by WorldTribune Staff, January 15, 2018
Facebook took down the page of Warriors for Christ for its stance against gay marriage but ignored death threats against the pastor who oversees the Christian page’s content, reports said.
“The official corporate line is that the page violated the social media giant’s community standards,” columnist Cheryl K. Chumley wrote for The Washington Times. “But the Christ fighters have a few other thoughts – namely, that Facebook is simply showing its pro-LGBT, anti-Christian bias.”
Nellchy Kentley, Warriors for Christ’s Facebook page administrator, wrote in a letter to Pamela Geller: “On 29th December 2017,Facebook shut down our page because of our biblical stance on marriage. Facebook has been after our page for many years and often censored our posts simply because they contained truth articles on statistics, Bible versus and memes that exposed the hypocrisy of the left.”
“They calculated this move and chose to remove the page at 5:00 p.m. EST on Friday December 29, 2017 right before a long holiday weekend,” Kentley wrote, “in the hope that we would be discouraged in contacting any media about this because most businesses are closed for several days. We will not be silenced and will be pursuing legal action with Facebook.”
Facebook reinstated the page, which has some 225,000 followers, after a petition drive.
Pastor Rich Penkoski, who oversees the content for the Warriors for Christ page, said in an interview with the Conservative Firing Line blog that he has received numerous death threats — made via Facebook. Penkoski said Facebook ignored those obvious violations of its policies.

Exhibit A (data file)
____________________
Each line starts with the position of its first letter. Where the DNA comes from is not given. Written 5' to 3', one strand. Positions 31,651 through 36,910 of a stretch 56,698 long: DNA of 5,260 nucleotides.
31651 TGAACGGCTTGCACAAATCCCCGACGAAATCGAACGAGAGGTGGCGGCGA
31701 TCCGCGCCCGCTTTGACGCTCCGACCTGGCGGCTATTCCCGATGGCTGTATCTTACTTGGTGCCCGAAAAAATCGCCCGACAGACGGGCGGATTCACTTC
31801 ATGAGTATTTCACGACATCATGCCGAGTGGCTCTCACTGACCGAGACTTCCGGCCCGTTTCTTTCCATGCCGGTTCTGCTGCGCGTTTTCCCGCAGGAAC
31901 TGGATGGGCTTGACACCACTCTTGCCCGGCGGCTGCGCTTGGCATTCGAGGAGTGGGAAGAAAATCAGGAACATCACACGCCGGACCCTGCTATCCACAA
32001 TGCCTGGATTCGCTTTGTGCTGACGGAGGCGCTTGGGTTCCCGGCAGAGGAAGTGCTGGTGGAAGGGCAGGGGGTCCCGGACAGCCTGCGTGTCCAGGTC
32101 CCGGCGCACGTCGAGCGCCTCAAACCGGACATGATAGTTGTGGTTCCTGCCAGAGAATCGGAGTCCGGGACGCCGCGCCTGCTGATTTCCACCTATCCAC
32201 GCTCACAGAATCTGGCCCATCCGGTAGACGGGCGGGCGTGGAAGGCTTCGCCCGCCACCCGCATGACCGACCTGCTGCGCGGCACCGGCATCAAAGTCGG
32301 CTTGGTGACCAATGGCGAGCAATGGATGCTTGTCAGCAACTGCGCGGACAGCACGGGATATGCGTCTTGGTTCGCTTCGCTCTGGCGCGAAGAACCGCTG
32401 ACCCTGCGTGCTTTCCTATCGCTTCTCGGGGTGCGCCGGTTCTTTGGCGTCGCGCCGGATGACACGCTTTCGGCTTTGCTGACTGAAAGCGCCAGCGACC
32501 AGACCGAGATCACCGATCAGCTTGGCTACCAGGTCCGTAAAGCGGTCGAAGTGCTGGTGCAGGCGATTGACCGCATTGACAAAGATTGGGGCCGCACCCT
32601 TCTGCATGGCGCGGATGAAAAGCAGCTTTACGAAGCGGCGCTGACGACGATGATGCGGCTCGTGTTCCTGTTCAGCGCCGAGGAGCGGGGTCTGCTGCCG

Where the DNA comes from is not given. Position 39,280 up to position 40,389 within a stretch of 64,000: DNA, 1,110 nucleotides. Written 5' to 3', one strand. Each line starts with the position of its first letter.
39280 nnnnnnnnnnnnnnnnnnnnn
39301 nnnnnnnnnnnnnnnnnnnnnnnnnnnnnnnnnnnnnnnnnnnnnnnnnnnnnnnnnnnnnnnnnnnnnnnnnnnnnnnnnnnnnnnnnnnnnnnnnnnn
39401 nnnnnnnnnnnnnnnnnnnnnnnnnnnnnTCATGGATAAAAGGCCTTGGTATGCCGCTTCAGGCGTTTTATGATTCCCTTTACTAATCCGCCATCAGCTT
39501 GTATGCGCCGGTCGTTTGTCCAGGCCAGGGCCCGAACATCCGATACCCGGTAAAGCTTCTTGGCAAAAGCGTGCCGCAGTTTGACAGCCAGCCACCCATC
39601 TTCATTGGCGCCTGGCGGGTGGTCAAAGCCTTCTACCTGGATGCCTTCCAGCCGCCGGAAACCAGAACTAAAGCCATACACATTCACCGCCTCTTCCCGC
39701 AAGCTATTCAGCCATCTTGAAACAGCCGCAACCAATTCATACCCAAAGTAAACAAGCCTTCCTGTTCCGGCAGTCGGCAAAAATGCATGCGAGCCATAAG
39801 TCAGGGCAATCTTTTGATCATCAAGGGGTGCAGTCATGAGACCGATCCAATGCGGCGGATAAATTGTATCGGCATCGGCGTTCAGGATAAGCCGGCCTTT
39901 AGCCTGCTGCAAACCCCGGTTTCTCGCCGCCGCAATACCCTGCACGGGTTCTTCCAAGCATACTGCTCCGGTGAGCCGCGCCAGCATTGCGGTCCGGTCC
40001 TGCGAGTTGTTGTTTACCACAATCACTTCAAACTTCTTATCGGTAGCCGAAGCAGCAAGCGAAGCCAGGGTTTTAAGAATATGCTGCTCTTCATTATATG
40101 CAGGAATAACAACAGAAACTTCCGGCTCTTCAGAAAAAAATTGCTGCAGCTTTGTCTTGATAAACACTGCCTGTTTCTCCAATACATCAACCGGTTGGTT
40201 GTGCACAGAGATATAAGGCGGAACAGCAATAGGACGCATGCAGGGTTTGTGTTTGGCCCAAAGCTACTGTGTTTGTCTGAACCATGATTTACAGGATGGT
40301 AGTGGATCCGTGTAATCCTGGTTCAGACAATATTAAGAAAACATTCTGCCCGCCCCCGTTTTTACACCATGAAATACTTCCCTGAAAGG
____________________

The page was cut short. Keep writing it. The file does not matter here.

Meanwhile: “Immediately after our interview, Penkoski reached out to us saying that he personally received a 30-day ban over a picture of a warrior angel in armor,” the blog reported.
The image is a figure with wings dressed in armor and wielding a shield and sword.
Facebook wrote: “Please keep in mind that people who repeatedly post things that aren’t allowed on Facebook may have their accounts permanently disabled.”
“Why shut a page dedicated to prayer and promoting biblical principles, yet turn a blind eye to blatant threats? And truly, the threats were ugly,” Chumley asked.
Penkoski started a Change.org petition in the hours after Warriors for Christ was kicked off Facebook that, Chumley noted, “gives a little insight to the culture battle that it’s been waging.”
The petition reads, in part: “Warriors for Christ is a controversial entity who regularly stands in opposition to the lgbt agenda … The lgbt community has been actively trying to shut down the ministry page for well over 6 months. You may remember the lgbt sent fecal matter to the Pastor’s home. They keyed his car, they threatened to put a bullet in his head, they sent gay x-rated material to his home with 6 children.”
Chumley concluded: “The Bible tells that those who stand with Jesus will face persecution, and that those who stand strong in the faith will receive their kudos from Christ. As for those who persecute? Beware. A judgment day is coming.”